The digital clock is perhaps the most common and also most overlooked gadgets in homes today. Once cutting-edge technology, the digital clock has become so familiar an object that its place in a home is almost comforting. Almost everyone has had an experience with a digital alarm-clock. The components are basically standard across all models, with the technology undergoing very little change in the past 20 years.
The Hamilton Watch Co. introduced the standard LED display that comes in most digital clocks in 1972. The display had already become famous from its appearance in the futuristic space movie "2001: A Space Odyssey" after Hamilton lent the film makers an early prototype. LED stands for "Light Emitting Diode." LED's are basically small light bulbs filled with a special metallic formula that will not burn out like a normal filament.
The major innovation involved in the creation of the modern digital clock was the quartz oscillator. Using a quartz crystal, a digital clock is able to keep much more accurate time than is possible with the traditional clock. The quartz crystal resonates with a constant rhythm of 60 hertz that can be used to keep time. Cheaper digital clocks also sometimes use the oscillation in a power cord, which is only somewhat less accurate than quartz.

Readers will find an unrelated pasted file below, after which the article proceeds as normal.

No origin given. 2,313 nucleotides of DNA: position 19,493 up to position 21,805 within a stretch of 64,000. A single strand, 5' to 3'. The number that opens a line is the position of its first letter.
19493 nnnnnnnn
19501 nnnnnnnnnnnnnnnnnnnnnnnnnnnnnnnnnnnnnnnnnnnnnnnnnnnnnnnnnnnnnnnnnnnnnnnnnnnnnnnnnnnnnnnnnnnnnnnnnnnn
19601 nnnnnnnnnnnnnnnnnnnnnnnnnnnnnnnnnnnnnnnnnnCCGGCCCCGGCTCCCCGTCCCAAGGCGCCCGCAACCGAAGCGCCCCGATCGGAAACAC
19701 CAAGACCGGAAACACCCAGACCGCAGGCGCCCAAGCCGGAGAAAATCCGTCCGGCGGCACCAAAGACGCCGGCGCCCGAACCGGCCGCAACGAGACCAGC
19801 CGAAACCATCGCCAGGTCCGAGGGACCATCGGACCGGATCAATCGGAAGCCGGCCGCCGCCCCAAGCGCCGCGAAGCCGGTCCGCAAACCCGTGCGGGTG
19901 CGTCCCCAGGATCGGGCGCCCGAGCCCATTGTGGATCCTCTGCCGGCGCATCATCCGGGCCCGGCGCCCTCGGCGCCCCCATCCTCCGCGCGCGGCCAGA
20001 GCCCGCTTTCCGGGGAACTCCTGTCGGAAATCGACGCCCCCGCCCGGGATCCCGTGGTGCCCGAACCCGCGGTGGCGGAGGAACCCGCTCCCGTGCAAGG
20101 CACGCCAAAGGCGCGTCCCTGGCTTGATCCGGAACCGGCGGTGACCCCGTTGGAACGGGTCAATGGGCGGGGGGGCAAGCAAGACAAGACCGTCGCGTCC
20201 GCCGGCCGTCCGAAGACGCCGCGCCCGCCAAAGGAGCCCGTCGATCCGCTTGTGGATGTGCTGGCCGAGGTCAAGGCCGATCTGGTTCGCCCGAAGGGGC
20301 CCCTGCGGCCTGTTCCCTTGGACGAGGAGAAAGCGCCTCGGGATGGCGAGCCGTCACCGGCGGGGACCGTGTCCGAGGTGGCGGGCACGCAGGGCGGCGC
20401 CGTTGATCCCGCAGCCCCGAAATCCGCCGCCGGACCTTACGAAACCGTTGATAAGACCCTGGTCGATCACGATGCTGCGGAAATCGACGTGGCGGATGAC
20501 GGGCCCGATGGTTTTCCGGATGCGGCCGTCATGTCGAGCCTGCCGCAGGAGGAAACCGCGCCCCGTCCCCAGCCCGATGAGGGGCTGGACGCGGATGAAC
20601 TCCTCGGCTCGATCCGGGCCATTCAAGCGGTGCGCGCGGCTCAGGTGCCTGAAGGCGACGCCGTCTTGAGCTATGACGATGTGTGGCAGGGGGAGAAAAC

Every digital clock has a counter that converts the signal from the oscillating quartz or power signal into a digital number. By understanding each pulse as one second, the counter goes up to a different number depending on which clock, and then cycles back to begin a new minute. A basic microchip usually further converts the counters number into a typical time signature, which is sent to the LED display.
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